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Two Migrant Boats Stopped Near Dover in a Single Night Amid Migrant Crisis - Reports

© AFP 2023 / Aris MessinisLife jackets and a boat that were used by refugees and migrants to cross the Aegean sea from Turkey lie abandoned on a beach on the Greek Island of Lesbos on October 8, 2015.
Life jackets and a boat that were used by refugees and migrants to cross the Aegean sea from Turkey lie abandoned on a beach on the Greek Island of Lesbos on October 8, 2015. - Sputnik International
A global migrant crisis has hit Europe since around the beginning of 2015, seeing scores of migrants from the Middle East and Africa attempting to escape their home countries and take the hazardous journey into Europe.

Two migrant boats have been stopped off the coast of Dover by the UK Border Force, the Daily Mail reports.

A total of 25 migrants attempted to make the risky journey during Wednesday night and early Thursday morning.

The first boat was caught around 4am on Thursday morning before it was returned to Dover. The passengers were reportedly Iranian and mostly middle aged men in their 40s and 50s.

The second boat was carrying 9 adult men and one boy, who were taken ashore to be interviewed. They claimed to be Afghan, Iranian, and Nigerian nationals.

Following the incidents on Wednesday and Thursday, the total number of suspected migrants found trying to enter the UK since last November shot up to around 793.

A total of 1,050 have crossed the Dover Strait, which is the world's most active shipping lane.

Two migrants in the space of a month are feared to have been killed attempting to make the perilous swim across the Channel to the UK. 

One who is presumed dead is a 31-year old Iranian woman named Mitra Mehrad, who fell off a dinghy around 20 miles off Ramsgate when she and other migrants attempted the journey.

She was reportedly studying for a PhD in psychology, as reported by the Mail.

The MP for Dover, Charlie Elphicke, has launched a scathing attack against French authorities for failing to secure their border, predicting a "summer of chaos."

"Day by day there are more arrivals" he said.

"Urgent action is needed by the Home Office and French authorities before there are more tragedies in the English channel."

Elphike is demanding 24/7 aerial surveillance of the Channel so migrants can be spotted and turned back to France.

"The best deterrent is that no migrants or trafficker should be able to succeed in breaking into Britain," he added.

Border patrol officers are now beginning to take photographs of migrants which arrive after they're brought to Dover.

A Home Office spokesman warned that "Anyone crossing the Channel in a small boat is taking a huge risk with their life and the lives of their children."

"Since December, two cutters have returned to UK waters from overseas operations, we have agreed a joint action plan with France and increased activity out of the Joint Coordination and Information Centre in Calais."

He went on to say adamantly that "those in need of protection should claim asylum in the first safe country they reach."

"Since January more than 60 people who arrived illegally in the UK in small boats have been returned to Europe," he added.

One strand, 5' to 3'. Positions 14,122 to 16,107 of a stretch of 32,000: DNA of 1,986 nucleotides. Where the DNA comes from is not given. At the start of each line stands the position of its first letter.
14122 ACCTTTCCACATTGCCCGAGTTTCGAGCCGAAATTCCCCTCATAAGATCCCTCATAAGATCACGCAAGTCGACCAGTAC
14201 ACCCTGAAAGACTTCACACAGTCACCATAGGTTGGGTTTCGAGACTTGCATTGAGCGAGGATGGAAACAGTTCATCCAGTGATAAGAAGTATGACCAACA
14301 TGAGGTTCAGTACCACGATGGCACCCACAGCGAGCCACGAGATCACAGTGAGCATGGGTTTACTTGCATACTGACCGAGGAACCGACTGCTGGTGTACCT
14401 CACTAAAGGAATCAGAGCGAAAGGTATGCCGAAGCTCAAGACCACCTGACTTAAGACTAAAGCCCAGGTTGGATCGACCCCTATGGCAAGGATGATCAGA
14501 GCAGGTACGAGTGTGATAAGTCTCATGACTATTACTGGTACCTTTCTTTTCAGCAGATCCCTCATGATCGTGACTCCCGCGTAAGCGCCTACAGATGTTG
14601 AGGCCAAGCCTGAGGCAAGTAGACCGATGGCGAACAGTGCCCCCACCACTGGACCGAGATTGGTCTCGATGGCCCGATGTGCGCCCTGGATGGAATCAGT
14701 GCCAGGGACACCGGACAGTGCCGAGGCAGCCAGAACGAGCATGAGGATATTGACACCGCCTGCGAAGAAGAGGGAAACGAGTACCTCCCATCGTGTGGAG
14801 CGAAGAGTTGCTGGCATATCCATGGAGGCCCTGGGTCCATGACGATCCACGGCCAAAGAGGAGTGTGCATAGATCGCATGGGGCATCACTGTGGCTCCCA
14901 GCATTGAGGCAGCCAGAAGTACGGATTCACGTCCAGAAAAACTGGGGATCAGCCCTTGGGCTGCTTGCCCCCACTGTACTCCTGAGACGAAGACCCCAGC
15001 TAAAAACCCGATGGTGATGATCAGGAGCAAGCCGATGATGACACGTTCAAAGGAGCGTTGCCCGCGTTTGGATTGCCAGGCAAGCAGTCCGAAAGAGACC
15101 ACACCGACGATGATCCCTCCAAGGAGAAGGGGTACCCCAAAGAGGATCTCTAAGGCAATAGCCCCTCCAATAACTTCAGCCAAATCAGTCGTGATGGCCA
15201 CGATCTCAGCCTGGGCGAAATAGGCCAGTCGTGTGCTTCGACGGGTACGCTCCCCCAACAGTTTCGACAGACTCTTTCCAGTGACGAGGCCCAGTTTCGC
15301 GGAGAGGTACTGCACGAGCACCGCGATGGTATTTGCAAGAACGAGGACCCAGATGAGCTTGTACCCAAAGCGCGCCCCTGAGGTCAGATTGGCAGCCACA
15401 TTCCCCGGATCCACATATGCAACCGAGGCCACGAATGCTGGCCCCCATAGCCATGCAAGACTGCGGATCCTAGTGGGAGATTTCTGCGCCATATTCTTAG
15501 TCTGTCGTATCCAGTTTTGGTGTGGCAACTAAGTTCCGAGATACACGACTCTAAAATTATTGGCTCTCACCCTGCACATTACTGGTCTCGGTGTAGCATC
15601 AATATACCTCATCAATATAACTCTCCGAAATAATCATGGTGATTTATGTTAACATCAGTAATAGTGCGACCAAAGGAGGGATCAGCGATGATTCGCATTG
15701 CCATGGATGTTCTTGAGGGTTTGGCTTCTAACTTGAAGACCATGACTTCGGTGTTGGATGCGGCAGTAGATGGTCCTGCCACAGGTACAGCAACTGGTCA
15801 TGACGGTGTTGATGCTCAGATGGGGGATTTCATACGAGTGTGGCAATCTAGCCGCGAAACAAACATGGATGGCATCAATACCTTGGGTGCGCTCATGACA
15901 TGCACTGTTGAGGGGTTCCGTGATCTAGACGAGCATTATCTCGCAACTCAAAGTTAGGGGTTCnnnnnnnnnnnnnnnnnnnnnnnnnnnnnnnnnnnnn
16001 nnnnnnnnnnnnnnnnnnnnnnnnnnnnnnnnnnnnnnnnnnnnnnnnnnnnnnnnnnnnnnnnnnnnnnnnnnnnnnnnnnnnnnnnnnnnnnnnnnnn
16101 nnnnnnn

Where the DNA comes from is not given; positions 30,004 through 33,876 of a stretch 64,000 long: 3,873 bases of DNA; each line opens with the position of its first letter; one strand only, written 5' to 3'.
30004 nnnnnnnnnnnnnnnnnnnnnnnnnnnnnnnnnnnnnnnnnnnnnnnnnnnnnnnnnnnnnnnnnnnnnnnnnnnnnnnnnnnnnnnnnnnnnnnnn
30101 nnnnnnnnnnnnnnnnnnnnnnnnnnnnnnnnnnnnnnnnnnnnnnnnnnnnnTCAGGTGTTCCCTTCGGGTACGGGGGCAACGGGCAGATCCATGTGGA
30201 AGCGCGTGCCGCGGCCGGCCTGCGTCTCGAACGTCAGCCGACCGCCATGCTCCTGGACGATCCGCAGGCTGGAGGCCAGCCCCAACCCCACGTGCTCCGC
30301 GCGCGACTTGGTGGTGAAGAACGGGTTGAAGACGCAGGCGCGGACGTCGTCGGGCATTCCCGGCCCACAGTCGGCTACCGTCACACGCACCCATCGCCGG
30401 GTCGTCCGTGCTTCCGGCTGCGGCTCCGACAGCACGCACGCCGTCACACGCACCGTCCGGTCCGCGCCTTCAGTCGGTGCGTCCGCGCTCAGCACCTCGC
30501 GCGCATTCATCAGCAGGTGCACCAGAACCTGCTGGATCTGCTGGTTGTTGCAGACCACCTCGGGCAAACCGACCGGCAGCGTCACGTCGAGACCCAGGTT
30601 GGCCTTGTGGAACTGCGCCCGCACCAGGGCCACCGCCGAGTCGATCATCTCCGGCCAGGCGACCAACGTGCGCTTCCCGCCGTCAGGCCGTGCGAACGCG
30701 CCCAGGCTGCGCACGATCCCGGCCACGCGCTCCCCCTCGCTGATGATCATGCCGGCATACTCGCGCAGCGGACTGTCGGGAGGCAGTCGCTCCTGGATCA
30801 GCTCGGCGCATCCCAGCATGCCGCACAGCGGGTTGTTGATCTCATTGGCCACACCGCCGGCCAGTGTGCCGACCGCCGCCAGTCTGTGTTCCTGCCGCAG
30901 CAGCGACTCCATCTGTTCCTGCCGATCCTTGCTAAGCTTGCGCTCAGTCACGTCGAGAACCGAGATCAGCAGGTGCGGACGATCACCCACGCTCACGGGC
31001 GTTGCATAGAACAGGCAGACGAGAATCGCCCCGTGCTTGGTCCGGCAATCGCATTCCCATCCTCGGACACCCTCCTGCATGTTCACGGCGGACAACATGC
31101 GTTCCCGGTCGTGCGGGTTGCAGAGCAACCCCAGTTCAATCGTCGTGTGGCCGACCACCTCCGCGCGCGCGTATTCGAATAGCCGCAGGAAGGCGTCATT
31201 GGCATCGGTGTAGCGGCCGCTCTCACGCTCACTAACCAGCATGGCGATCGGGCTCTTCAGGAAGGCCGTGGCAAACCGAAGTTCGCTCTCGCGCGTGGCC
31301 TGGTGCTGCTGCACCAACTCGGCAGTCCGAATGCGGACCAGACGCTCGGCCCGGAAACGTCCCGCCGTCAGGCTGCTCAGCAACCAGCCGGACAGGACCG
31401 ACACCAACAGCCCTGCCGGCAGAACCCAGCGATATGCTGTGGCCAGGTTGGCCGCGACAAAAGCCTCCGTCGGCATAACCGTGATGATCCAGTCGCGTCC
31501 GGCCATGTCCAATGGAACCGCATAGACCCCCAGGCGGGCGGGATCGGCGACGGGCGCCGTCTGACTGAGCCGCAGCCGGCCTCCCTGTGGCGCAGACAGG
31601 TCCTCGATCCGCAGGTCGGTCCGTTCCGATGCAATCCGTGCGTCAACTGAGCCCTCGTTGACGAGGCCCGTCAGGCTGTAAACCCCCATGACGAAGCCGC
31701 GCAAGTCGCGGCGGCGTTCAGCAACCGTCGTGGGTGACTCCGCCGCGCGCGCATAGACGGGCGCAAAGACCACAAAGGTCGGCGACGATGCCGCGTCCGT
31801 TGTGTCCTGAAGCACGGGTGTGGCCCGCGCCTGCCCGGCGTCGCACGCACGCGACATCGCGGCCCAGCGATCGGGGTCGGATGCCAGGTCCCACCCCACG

A spokesman for the coastguard said: "We are committed to safeguarding life around the seas and coastal areas of this country."

"HM Coastguard is only concerned with preservation of life, rescuing those in trouble and bringing them safely back to shore, where they will be handed over to the relevant partner emergency services or authorities."

BBC South East investigation released in November 2019 showed that some migrants are incentivised by Brexit to get to Britain quickly before the it leaves the EU and borders are 'shut properly.'

The European refugee crisis has continued to ramp up in 2019. According to the UN Refugee Agency (UNHCR), 34,196 people have risked their lives trying to reach Europe by sea in 2019 alone, with 669 so far potentially having drowned in the attempt.

The crisis began around 2015 following the Libyan and Syrian civil wars, as well as other humanitarian episodes in African and the Middle East, many of which the British and French governments were a key actor. 

In 2011, Prime Minister David Cameron and French Premier Nicolas Sarkozy were instrumental in driving up public support for NATO intervention and support for the Libyan opposition which overthrew Colonel Gaddafi.

Migrants escaping North African countries such as Libya and Tunisia towards the Mediterranean have been a point of attention since the crisis began, seeing some boats tragically capsize off the coast of Italy.

The migrant crisis has seen the proliferation of frustration among European citizens including Germany, France, and the UK who increasingly turn to populist and euroskeptic groups advocating more stringent border controls.

Migration concerns in the UK also extend to concern over the free-movement of EU nationals.

Alp Mehmet, Chairman of Migration Watch UK, revealed in a press release:

"If these figures are accurate, bearing in mind that only yesterday the ONS described them as experimental, whatever else they show, they make clear that net migration remains far too high."

"The number of EU nationals here is apparently much greater than we had been given to believe. Meanwhile, the high numbers from outside the EU continue apace."

"Brexit is a golden opportunity to restore a degree of control, yet much more will need to be done beyond that. Indeed, 30 million people wish to see reductions in immigration."

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